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Two peas in a pod. (An organically grown GMO pod of course)

June 16, 2009

It’s been a while since good old Steve Cornett at Beef Today has said anything interesting, but his commentary on the upcoming hoopla over Eric Schlosser’s movie Food Inc. is worth a mention. Schlosser has made an easy career pointing out the unsavory side of modern America’s industrialized food system, but like most predictable liberals his prescribed solution is more government regulation and intervention. He comes to the issue with a muckraker’s mentality, but sadly he only seeks problems that fit with his cookie cutter statist solutions. I haven’t seen the movie, the Oklavore has, she can tell me where I’m wrong in my assumptions.
This of course sends conventional beef industry supporters like Mr. Cornett into a tizzy. Steve rightly sees the threat of further regulation as a big obstacle to his way of life, and he’ll caterwaul about the unfairness of it all.
But here’s the thing, Steve’s a big a statist goon as those Pollan types he rails against. He defends an industry built on subsidized grain, an industry that seeks to be the gatekeepers of “real beef”, an industry that seeks to use to power of the state to keep smaller operators in line, jumping through bureaucratic hoops though still feeding the feedlots with inexpensive animals.
You’ll never hear Steve sing the praises of direct marketing pioneers like Virginia’s Joel Salatin or Dallas area grassfed beef entrepreneur Jon Taggart. He’ll rail against “Pollan principles” all day, but he’ll never mention Pollan’s featured farmer Salatin, a man with a seven figure income selling his own line of low input/high value meats. Steve’s view of capitalism is to keep beef producers selling their calves higher up the chain, for the sole purpose of keeping that chain in business. How ironic that a man who decries bureaucratic hurdles can’t see the real capitalist superheros who have carved their own fortunes out of the status quo. Either that or he sees them as the threat that they are.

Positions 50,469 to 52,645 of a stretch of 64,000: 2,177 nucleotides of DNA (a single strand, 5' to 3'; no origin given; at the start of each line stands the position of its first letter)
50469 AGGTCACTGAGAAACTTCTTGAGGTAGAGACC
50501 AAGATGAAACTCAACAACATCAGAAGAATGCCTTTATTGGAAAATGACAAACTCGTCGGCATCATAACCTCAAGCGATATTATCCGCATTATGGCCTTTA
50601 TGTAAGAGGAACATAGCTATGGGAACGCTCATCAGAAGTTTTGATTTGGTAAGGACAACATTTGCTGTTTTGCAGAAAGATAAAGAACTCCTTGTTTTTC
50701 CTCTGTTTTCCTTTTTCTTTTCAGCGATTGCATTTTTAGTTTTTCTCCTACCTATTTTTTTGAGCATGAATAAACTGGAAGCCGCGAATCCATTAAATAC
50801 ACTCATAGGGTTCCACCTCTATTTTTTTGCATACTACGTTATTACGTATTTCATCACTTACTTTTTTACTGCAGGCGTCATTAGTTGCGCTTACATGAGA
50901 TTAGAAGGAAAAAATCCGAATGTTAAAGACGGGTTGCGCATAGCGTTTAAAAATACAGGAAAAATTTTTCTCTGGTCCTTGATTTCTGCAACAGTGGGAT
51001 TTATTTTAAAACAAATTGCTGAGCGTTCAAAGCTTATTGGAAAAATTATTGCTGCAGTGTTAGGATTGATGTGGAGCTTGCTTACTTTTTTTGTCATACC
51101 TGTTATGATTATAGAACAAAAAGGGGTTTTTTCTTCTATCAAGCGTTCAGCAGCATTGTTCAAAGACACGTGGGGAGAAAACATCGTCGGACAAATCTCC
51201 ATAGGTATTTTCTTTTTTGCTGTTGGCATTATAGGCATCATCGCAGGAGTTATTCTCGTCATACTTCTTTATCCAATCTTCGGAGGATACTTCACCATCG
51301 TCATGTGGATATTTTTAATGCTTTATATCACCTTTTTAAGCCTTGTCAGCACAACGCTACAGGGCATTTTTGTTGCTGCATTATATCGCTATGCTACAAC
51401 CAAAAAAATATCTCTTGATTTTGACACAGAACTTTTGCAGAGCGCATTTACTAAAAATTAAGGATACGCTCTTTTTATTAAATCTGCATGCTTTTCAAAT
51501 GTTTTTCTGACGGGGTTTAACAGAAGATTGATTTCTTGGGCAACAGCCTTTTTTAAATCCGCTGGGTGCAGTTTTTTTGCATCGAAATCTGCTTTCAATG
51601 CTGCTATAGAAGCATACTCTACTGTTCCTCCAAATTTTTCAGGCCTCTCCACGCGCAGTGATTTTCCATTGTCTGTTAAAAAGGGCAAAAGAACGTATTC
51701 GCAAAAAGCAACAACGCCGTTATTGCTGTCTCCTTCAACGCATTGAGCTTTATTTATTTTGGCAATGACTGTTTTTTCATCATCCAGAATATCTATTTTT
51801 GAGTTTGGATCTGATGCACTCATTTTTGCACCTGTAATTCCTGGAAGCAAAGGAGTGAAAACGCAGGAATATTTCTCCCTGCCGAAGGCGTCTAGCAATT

Don’t worry, Schlosser won’t mention them either. In this sense, Cornett and Schlosser are two peas in a pod, both seeking favors from Washington, and both blind to the real revolution that goes on without them.

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From → Beef, Food Policy

4 Comments
  1. Bill Hunter permalink

    “subsidized grain” is the reason we have a cheap food policy!!!!!!!!!!!!!!!!!!!! STUPID! VInes you have a real problem……you are an idiot!!!!!!!!!!!!!!!Keep biting the hands that fed you ( farmers and rancher) and you will starve to death…..in my opinon that cannot come soon enough for you and the rest of the liberal democrat socialist idiots in this country!

  2. Bill Hunter permalink

    screw your moderation!

  3. As far as the film goes, it concentrates more on the problems than solutions. Pollan and Schlosser don’t act as policy advisers; they lay out the history, connect the dots. Problems involving government usually have the implied solution of government changing its role, not ceasing its role. The film offers a pick-me-up at the end with simple ideas for empowerment.

  4. Thanks for the comments Bill. I didn’t know I was a liberal, and I didn’t know that I was a democrat socialist idiot merely for not towing the corporate/socialist ag line regarding ag policy. Oh, and if I’m not a farmer, who was it that cut 250 acres of wheat today?

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